Without the help of her mother and her sister, Aunt Anni, and the housekeeper Rosa, the many offices would not have been possible.
"Aunt Anni was the star in my life," remembers Marianne Rötzer.
A severe blow of fate struck the family when the eldest son Seppi died of a fatal electric shock at the age of 14.
"That was really bad," remembers the mother with wet eyes and regrets that many people at the time avoided contact with the bereaved family out of uncertainty.
“I learned a lot from it for dealing with those who mourn,” the senior citizen sums up.
Her supervisor Dana is a great help to the now 87-year-old.
© Peter Gebel
Her commitment in her offices, which had to continue, she says, also helped her.
For many years, Marianne Rötzer was involved in the district assembly as a representative of the Free Voters, where she accompanied the construction and opening of the district hospital in 1973. She organized lectures at the rural women’s meeting.
"Back then we still distributed the invitations over the milk cans," she says.
And she founded the country women choir, which was awarded the district's culture prize in 2004.
Over the years, her husband Sepp had problems with his hips and was operated on several times, but this brought little improvement.
“We both loved to dance, but that was no longer possible,” says Marianne Rötzer, looking back.
Her husband was not always happy about the wife's frequent absences either, she admits.
The OBA and “Jagen und Fischen” exhibitions, at which the women farmers were represented with a stand, brought a lot of work for the rural women and their district farmers.
"The first time we only had one information booth where we gave away Schux'n, the next time there was a show baking on site," reports Rötzer proudly.
Cookbook becomes a hit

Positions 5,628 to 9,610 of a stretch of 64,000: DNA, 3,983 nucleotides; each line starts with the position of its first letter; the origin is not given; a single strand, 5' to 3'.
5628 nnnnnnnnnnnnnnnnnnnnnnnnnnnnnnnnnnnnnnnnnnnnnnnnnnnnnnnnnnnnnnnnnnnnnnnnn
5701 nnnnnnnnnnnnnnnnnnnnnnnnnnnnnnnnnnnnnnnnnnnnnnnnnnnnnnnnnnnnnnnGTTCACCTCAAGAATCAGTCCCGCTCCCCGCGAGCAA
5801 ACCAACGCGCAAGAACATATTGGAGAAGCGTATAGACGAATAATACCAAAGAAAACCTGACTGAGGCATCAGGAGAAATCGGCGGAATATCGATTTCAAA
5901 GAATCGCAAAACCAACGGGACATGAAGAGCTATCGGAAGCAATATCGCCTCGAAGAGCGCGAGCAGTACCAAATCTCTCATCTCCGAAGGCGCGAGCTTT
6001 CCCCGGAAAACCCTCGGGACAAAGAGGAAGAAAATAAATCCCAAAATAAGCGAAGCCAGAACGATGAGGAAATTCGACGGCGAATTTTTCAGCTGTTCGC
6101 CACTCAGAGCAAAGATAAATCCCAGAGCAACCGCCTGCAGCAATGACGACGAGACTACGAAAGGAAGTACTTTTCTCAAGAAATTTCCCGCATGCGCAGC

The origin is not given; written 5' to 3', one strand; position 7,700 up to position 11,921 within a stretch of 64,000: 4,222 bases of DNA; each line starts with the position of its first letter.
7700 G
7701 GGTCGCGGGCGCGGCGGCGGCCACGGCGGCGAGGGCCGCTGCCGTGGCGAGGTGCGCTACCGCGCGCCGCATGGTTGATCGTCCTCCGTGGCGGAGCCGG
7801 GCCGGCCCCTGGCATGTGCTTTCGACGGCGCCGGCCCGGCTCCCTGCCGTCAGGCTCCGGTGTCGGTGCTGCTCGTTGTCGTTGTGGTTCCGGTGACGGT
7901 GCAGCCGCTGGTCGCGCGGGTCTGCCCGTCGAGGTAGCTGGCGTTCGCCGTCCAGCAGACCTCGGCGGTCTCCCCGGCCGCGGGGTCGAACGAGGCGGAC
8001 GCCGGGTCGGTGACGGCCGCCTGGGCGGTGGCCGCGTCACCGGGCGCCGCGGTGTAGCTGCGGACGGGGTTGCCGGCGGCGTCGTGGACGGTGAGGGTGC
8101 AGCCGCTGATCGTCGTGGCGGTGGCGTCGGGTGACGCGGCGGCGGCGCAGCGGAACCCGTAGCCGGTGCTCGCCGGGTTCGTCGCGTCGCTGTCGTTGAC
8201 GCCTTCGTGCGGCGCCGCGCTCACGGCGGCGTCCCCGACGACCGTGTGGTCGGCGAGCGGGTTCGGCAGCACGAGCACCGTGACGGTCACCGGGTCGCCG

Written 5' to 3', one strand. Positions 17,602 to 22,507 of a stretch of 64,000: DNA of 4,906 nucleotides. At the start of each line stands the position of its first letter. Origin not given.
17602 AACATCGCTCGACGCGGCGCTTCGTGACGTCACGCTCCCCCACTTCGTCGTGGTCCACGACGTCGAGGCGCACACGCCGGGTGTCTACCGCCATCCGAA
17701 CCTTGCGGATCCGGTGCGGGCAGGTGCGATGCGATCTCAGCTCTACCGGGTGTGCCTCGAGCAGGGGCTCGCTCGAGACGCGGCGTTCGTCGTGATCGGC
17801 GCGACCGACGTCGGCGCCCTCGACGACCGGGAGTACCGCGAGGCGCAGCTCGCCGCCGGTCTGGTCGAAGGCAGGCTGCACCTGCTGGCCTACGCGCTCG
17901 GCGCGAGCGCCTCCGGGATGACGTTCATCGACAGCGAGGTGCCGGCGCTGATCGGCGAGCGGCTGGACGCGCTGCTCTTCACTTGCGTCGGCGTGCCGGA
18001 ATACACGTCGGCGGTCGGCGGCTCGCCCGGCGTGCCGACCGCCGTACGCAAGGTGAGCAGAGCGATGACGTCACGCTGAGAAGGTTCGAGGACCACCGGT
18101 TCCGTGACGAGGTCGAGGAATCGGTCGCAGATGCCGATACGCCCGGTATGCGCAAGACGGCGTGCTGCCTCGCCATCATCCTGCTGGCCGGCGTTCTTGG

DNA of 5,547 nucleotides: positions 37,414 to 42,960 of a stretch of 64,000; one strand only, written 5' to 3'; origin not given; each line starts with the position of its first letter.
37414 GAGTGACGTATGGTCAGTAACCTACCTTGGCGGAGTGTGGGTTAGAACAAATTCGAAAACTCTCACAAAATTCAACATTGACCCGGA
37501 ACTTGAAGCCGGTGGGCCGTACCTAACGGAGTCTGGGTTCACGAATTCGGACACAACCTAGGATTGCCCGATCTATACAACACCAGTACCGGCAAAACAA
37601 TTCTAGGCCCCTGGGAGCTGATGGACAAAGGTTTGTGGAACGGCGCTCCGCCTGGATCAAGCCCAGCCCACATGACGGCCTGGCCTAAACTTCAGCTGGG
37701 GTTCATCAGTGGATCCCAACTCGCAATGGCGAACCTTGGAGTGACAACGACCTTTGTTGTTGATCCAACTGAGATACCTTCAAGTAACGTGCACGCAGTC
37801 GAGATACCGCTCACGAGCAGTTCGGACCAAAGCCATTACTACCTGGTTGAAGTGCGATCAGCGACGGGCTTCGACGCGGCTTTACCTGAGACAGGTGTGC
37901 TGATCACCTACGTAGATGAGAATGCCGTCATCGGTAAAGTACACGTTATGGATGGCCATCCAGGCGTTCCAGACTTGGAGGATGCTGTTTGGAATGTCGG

Soon the idea of a country women cookbook was tackled, and Rötzer sorted the handwritten recipes of the farmers' wives during a spa stay in Bad Aibling. The book with a title designed by Benno Hauber was printed in 1985 with an edition of 3000 copies. “The demand was enormous, I brought books to the post office with wash baskets,” enthuses the former district farmer. In the newly founded association "Rural Women Aid", the proceeds were regularly donated for charitable purposes.
The ambitious Siglfinger would have liked to become a district farmer, but in 1982 she was defeated in the election. “I was probably in the wrong party,” she speculates. Nevertheless, she continued to travel tirelessly all over Bavaria, giving lectures on the topics of life support, dealing with mourners and social issues. “That was my best job,” says Marianne Rötzer, who was certified as having “commendable speaking activity” in his school report.
Marianne Rötzer also had a say in the Erdingen city council, but after six years the appointments were getting too long for her.
When her son Bernhard took over the “Gasthof zur Post” in 1985, he could rely on the help of his mother and family.
She came to pour during lunch and greeted the guests charmingly.
“It was a great time when the whole family stuck together,” she explains.
30 years of friendship over the phone
One of her nicest experiences was the birth of her first granddaughter Steffi, the daughter of Bernhard and Gisela Rötzer.
“I was even allowed to be there in the delivery room,” says the enthusiastic grandma with shining eyes.
Today she is happy to have seven grandchildren between the ages of 22 and 33, who all live nearby, plus the two great-grandchildren Lilly (2) and Lorenz (2.5).
After 48 years of marriage, she had to say goodbye to her husband Josef in 2004.
Today the great grandmother's health is increasingly restricted.
She has problems walking, and her eyes are getting worse and worse.
But the senior citizen remains positive: "At least I can still hear well and thus maintain social contacts," says the always cheerful landlady.
In addition to aids such as a walker and reading device, she has valuable support at her side with 39-year-old Dana as a supervisor.
The 87-year-old and 94-year-old Alfred from northern Germany, who is also widowed, have been friends over the phone for over 30 years.
"We phone every week, although we only met twice in person after getting to know each other in Herrsching," reports Marianne Rötzer.
Son Bernhard appreciates his mother: "We weren't spoiled as children, but we were taught important values for life," he says and remembers with a smile how important it was for the mother that the boys in the event of an accident before driving into the Had washed their feet in the emergency room.
Marianne Rötzer is still combative and with her perseverance she has ensured that access to the Kronthaler Weiher is handicapped accessible, because swimming is one of her passions.
For her commitment, the former politician was awarded the Bavarian Order of Merit, the District's Golden Ring of Honor and the Federal Cross of Merit.
She herself looks back on a fulfilled life: "It was always a lot of work, often not easy, but it was nice!"
Gerda and Peter Gebel
Gerda and Peter Gebel